Fastnet 2017 Start ( Photo © Barry James Wilson )

Sunday 6 August 2017

The Solent laid on ‘classic’ conditions for the start of the Royal Ocean Racing Club’s 47th Rolex Fastnet Race. In brilliant sunshine and with brisk westerly winds gusting up to 20 knots, the giant fleet tacked up the western Solent before compressing through the usual bottleneck at Hurst Narrows. A record-sized fleet of 368 boats started the race, 12 more than two years ago, confirming the Rolex Fastnet Race’s position as the world’s largest offshore yacht race.

(Photo © Barry James Wilson)

(Photo © Barry James Wilson)

 

The first start got underway at 11:00 BST for the nine multihulls and within minutes, the blue three-hulled streak that is Concise 10 had pulled out a lead, frequently heeling to an alarming degree, just one hull immersed.

 

By the time IRC One was starting at 12:20 Tony Lawson’s MOD 70, skippered by Ned Collier Wakefield, was already off Poole. Crewman Paul Larsen, who five years ago became the world’s fastest sailor setting a world record of 65.45 knots, reported Concise 10 was sailing under reefed mainsail and staysail. “We’re making 20 knots tacking past Poole and just dropping into the watch system. Glamour start conditions in the Solent. I can just see the next boats clearing Hurst Castle.” However Larsen warned that unless the wind freed up, there was little chance for them to break the multihull race record. By 1500 Concise 10 was already level with Portland Bill.

The multihulls were followed away from Cowes by two other ‘non-IRC’ classes – the nine doublehanded IMOCA 60s and twenty seven Class40s. Given the upwind conditions, the older, conventionally foiled IMOCA 60s were prevailing. At 1630 Paul Meilhat and Jules Verne Trophy record holder crewman Gwénolé Gahinet aboard SMA, the 2012-3 Vendee Globe (and the 2013 Rolex Fastnet Race) winner as MACIF, were leading the 60s past Portland Bill. The first ‘foil-assisted’ IMOCA 60 was favourite Alex Thomson and Nicholas O’Leary on Hugo Boss in third place, taking a northerly route, close to the land.

In the Class40s present championship leader Phil Sharp on board Imerys led past St Alban’s Head, but later there was little too choose with the British boat neck and neck for the lead in this incredible fleet with the Maxime Sorel-skippered V And B, Burkhard Keese’s Stella Nova, Benoit Charon’s LMAX Normandie and race veteran Halvard Mabire and Miranda Merron on Campagne de France.

The five IRC handicap classes, chasing the race’s overall prize of the Fastnet Challenge Cup started with the smallest boats first at 1120.

This afternoon at 1600, the IRC One fleet had fanned out across the course to the southeast of St Alban’s Head. James Neville’s HH42 Ino XXX was leading the charge inshore as Staffan Wincrantz’s Arcona 465 SALT 2.0 was ahead on the water to the south, just ahead of the venerable 1960s maxi Kialoa II, owned by Patrick Broughton.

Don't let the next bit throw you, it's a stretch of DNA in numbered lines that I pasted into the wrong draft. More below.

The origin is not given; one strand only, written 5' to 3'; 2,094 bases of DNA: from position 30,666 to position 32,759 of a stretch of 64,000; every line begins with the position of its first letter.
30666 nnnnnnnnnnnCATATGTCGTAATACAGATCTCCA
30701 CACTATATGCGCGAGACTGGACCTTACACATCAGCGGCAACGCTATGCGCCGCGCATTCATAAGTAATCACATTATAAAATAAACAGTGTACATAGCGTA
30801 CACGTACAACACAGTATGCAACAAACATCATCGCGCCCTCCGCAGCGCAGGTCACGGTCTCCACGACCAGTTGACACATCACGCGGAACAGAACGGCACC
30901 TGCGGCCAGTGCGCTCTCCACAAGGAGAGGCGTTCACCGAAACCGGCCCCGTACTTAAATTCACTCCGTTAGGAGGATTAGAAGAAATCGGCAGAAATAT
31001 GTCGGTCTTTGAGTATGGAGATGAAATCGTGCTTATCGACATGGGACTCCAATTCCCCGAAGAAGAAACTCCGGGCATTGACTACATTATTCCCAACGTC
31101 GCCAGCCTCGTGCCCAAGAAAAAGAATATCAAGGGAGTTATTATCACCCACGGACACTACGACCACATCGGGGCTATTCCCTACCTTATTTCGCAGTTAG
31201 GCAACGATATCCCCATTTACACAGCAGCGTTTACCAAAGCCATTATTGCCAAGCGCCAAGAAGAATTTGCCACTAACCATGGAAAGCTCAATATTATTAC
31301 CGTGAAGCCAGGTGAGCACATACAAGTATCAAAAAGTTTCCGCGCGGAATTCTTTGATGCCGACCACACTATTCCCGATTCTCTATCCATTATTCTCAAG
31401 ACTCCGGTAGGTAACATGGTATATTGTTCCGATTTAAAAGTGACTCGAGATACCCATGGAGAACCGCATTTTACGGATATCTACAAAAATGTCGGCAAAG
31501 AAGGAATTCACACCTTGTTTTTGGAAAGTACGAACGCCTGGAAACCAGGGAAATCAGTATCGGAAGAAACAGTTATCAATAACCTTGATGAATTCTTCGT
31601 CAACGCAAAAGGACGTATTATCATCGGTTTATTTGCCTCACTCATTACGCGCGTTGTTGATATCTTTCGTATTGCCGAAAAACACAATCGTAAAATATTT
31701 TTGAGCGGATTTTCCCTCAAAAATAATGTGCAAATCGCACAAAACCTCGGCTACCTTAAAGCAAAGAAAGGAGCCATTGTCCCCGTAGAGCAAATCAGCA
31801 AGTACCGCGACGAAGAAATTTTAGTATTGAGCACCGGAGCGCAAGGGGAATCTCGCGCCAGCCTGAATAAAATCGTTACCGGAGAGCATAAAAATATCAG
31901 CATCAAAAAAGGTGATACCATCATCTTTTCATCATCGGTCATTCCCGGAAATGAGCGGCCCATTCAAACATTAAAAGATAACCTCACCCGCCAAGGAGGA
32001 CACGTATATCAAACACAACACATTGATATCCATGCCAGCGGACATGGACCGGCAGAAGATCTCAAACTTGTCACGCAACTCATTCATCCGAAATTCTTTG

Mid-afternoon, competitors in IRC Two were favouring the inshore route with Dutchman Frans Rodenburg’s First 40 Elke, closest to St Alban’s Head at 1620, with class favourite Gilles Fournier and Corinne Migraine’s J/133 Pintia nearby.

Marc Alperovitch’s JPK 1080, Timeline in the largest class – IRC 3 © Rolex/Carlo Borlenghi

The IRC Three boats were following a similar tactic with the offshore tack being less popular. Having started 20 minutes earlier, they were still successfully fending off the advances of the larger, faster IRC Two fleet. The Russian JPK 10.80, Igor Rytov’s Boyatyr, was leading the pack inshore while the brilliantly-named Seafarers Ale Anticipation, the First 40.7 of former 470 Olympian Pete Newlands, was ahead on the water offshore.

The inshore-offshore spread was more evenly distributed among the smallest boats in IRC Four. Here Noel Racine’s impeccably sailed JPK 10.10 Foggy Dew was ahead inshore while Dan Rigden’s Elan 37 Tacktic was furthest down the track out to sea.

The last to start were the largest in the IRC fleet, IRC Zero, including the line honours contenders George David’s Rambler 88 and Ludde Ingvall’s 100ft CQS. By 1520 Rambler 88 was off and close into St Alban’s Head, leading IRC Zero on the water just ahead of the biggest boat in the fleet, the 115ft Nikata.

Rambler 88 (Photo © Barry James Wilson)

Rambler 88 (Photo © Barry James Wilson)

Rambler 88 (Photo © Barry James Wilson)

Rambler 88 (Photo © Barry James Wilson)

Among the seven one design VO65s competing in ‘Leg 0’ of the 2017-18 Volvo Ocean Race, it was very close, with the Charles Caudrelier-skippered Dongfeng Race Team a nose ahead and making 12.3 knots but facing a threat from Team Brunel, skippered again by Dutch race veteran Bouwe Bekking, making 12.5 as the boats passed St Alban’s Head.

This morning Xabi Fernández, skipper of MAPFRE, looked forward to the race: “Once out of the Solent it will be upwind sailing up to the Fastnet rock, and finally we will sail downwind towards Plymouth. This is the first time I’ve competed in the Rolex Fastnet Race. It is a historic race, much like the Rolex Sydney Hobart.”

Joan Vila, MAPFRE’s legendary navigator confirmed the forecast: “Once we leave the Solent, the wind will blow at around 20 knots. From there, it will drop until tomorrow morning, with the probability of encountering areas of very light wind. As we get closer to Plymouth, the wind will build again.”

Bequia - Candy Store Cup 2017 Overall and Class B winner (Photo © George Bekris)

Bequia – Candy Store Cup 2017 Overall and Class B winner (Photo © George Bekris)